Ukrainian President Volodymyr Zelensky called on Germany in a moving video address before parliament from Thursday to help destroy a new “Wall” that Russia was erecting in Europe.
“It’s not a Berlin Wall, it’s a wall in central Europe between freedom and servitude and this wall is getting bigger with every bomb” dropped on Ukraine, Zelenskyy told members of parliament.
appearing on a screen in son now iconic khaki t-shirt with dark circles under son eyesZelenskyy has been well received by lawmakers in the lower Bundestag house with a standing ovation.
In a speech impregnated in historic images of the triumph of Germany over his Cold War division Zelensky addressed German Chancellor Olaf Scholz directly with a call for greater solidarity with Ukraine.
“Dear Mr. Scholz, tear down this wall,” he implored, referring to US President Ronald Reagan’s 1987 call in Berlin.
“Give Germany the leadership role that you in Germany deserves.”
However, he coupled his flattery with a strong reprimand of Berlin’s reluctance for years to stand up up in Moscow and cut off its strong energy and business ties with Russia.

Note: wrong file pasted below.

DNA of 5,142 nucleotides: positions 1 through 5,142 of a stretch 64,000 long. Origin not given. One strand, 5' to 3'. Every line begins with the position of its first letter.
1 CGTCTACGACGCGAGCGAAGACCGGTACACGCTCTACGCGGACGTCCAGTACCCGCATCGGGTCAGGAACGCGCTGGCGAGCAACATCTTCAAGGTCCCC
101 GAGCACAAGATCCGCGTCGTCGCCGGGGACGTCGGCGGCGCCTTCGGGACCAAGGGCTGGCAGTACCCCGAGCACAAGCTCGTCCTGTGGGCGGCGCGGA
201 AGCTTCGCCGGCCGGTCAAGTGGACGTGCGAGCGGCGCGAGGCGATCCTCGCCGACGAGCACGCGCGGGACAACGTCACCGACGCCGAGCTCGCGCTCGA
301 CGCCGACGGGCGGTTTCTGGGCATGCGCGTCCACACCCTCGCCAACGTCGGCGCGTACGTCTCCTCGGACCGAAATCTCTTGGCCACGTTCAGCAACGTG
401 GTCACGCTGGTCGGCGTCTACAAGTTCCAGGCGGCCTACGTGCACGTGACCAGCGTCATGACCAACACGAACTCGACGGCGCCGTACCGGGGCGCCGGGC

“We turned to you,” he said. “We told you that Nord Stream (gas pipelines) was kind of of preperation for the war.”
“And the answer we got was purely economic – that’s economy, economy, economy but it was the mortar for the new Wall.”
The Russian invasion of Ukraine on February 24 caused an overhaul of key boards of Germany’s energy, economy and security policy – some of they are dating each other back until the end of The Second World War.
He put the Nord Stream 2 gas pipeline project on ice cream, joined allies in impose punitive sanctions on Ukraine and pledged to massively increase in defense spend while removing a ban on arms exports to conflict zones in to help Ukraine.
Germany has also says it aims to be nearly free of Russian oil imports by the end of this year although there remains remains highly dependent on Russian gas.
However, Berlin resisted an outright shutdown of Russian energy imports, warning it would be cause winter shortages and drive inflation, creating potential instability in The top European economy.